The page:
You know the story; you know how our first parents, our first children rebelled, how they threw away the gift of childhood, how they rejected the rules of their Father, how they were driven from the garden and cursed with death. In fellowship with their Eternal Father, they shared in His endless life, His endless youth. In fellowship with their Eternal Father, they were eternal children, always having life before them, always just beginning, with possibilities and freedom, stories to be told and adventures to be lived. Life was a true a game, a game for keeps, and this included the choice of disobedience, the choice not to play by the rules, not to play the game. So we chose to grow up, we chose to become old. We chose not to play the game of life with our Father.
But in God’s endless mercy and playfulness, in God’s wisdom and eternal youth, He sent a Child to redeem us from our old age, from our death and dying. He came to free us from our wheel chairs and Alzheimer’s and aching bodies. He came to give us life, unending life. In other words, Jesus came to make us children again.
Paul understands this as he writes the Ephesians: Therefore be imitators of God as dear children. And walk in love, as Christ also has loved us and given Himself for us, an offering and a sacrifice to God for a sweet aroma” (Eph. 5:1-2). Paul has just finished reminding the Ephesians that they have been re-created according to God in true righteousness and holiness. He has exhorted them to put off the “old man which grows corrupt according to the deceitful lusts.” Paul says to throw down the walker of sin, to get rid of the dentures of the lusts of the flesh. Don’t act like you live in the nursing home of death. Instead they are to be renewed in the spirit by putting on the new man. They are to put on childishness, put on youthful simplicity, put on kindness, tenderness, forgiveness. Paul says that because they have been made alive, because they have been re-created, because they have been given the Spirit of Jesus, and placed in the garden kingdom of the Church, they are now children and they are called to live like newly created children, like Adam and Eve in the garden, like newborns only having life ahead of them.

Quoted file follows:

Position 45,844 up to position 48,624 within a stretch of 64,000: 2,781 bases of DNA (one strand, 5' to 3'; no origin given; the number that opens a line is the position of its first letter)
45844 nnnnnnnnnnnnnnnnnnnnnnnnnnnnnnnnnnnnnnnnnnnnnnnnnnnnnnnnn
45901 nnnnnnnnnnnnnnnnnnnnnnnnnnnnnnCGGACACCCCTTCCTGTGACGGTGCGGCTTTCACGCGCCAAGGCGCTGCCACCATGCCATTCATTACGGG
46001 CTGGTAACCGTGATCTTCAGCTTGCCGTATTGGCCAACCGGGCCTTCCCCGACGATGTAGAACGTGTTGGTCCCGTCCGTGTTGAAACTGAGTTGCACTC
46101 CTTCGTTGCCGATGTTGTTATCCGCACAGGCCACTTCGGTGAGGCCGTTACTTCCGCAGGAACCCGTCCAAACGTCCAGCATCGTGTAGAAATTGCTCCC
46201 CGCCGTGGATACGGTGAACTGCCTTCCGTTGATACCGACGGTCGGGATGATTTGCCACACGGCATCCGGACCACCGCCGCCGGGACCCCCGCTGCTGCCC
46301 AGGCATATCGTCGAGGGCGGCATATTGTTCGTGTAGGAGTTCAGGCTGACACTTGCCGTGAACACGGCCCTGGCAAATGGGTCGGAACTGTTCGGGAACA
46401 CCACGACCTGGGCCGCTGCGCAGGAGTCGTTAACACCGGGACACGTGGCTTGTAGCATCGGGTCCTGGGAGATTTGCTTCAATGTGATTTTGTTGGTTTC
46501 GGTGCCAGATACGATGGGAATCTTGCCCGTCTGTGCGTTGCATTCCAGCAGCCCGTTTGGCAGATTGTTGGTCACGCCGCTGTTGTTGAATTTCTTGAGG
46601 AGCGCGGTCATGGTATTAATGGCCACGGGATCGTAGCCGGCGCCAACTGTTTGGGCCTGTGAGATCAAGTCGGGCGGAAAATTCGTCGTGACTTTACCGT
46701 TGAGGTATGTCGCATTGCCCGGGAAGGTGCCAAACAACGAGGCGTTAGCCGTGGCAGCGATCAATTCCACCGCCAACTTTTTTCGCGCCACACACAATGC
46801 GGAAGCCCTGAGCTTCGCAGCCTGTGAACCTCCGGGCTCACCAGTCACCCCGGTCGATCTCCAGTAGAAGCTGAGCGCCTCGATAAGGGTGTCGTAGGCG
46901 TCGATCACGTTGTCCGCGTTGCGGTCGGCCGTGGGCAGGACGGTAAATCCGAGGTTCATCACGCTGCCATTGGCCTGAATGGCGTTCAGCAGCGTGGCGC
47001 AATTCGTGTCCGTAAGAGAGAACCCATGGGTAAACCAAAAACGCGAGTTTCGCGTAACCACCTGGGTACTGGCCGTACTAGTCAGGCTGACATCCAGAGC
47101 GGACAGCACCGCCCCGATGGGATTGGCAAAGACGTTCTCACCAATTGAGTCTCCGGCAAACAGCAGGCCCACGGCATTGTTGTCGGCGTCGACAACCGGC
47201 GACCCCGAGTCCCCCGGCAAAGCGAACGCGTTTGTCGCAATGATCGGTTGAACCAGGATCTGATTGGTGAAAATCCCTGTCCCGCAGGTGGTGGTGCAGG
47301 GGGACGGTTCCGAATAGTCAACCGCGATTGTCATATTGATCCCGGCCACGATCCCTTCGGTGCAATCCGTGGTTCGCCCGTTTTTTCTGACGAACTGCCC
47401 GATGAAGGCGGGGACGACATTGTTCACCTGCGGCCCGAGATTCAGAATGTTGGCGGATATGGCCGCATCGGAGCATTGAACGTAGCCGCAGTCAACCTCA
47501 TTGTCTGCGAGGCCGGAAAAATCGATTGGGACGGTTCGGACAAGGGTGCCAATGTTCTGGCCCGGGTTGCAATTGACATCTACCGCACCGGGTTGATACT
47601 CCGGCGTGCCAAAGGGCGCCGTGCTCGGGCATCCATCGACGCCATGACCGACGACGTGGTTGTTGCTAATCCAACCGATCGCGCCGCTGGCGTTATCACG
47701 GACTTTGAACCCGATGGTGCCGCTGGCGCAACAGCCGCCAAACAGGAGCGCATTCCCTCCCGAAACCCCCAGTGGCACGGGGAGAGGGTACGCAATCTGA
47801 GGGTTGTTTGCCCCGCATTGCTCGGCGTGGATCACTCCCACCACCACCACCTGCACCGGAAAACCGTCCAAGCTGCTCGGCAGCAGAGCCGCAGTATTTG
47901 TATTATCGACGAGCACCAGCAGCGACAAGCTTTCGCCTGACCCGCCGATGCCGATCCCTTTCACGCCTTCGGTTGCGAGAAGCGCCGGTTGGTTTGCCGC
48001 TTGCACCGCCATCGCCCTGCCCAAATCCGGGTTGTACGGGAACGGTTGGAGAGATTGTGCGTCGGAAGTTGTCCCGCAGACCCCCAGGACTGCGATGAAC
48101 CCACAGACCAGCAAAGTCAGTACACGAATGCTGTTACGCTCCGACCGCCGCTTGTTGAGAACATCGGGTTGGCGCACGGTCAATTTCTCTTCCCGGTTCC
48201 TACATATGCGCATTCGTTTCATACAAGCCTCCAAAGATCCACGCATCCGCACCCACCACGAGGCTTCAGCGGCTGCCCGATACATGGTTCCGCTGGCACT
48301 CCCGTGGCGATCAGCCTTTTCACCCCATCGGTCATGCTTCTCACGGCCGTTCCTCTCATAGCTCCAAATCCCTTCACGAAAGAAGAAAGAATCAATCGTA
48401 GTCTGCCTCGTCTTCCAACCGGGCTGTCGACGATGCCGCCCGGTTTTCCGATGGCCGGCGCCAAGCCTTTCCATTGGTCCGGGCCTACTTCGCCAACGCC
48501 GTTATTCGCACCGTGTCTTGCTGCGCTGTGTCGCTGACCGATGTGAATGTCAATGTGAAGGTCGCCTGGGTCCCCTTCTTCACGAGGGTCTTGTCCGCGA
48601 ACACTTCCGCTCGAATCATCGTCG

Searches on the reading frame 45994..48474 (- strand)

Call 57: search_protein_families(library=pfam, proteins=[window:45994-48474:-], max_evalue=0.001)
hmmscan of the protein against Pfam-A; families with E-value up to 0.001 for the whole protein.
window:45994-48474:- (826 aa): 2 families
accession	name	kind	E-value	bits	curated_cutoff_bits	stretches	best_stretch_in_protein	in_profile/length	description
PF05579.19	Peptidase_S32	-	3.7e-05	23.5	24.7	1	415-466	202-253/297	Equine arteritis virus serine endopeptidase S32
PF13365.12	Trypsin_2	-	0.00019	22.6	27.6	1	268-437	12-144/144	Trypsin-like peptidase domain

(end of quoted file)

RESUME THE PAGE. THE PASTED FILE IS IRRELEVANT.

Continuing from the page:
Paul says therefore be imitators of God as dear children, as beloved children, like Jesus who imitated His father, and played His life fearlessly, laying His life down, entrusting Himself to His Father who possesses the power of endless life within Himself, who possesses the power of endless childhood within Himself. It’s no accident that Paul goes from talking about being newly created, putting off the old man and putting on the new man, walking as children of light in the power of the Spirit to talking about marriage, talking about the roles of husbands and wives.
In our day, the idea of a husband being the head of his wife or the wife submitting to her own husband is frequently maligned. It is true that these roles are frequently misunderstood and they are frequently misunderstood by the same people who claim to be practicing them. Some of their greatest champions make it look bad. But we should not shy away from the Word of God because some people abuse it and twist it to their own shame. We should take it up all the more enthusiastically, praying for the grace to play the game of marriage well. And that is what it is. Paul has just exhorted the Ephesians to act like children, to walk as children of light in the Spirit. You have been reborn, re-created as newborns, like Adam and Eve in the garden of the Church in this world. You are invited to play with your Father, and Paul says, here are the rules of the game, here are your dress-ups, tag you’re it. And the only question is whether we will receive the game with playful hearts or not. Will we receive the gift of life, the gift of the Spirit, the gift of childhood with an appropriately thankful and childish joy.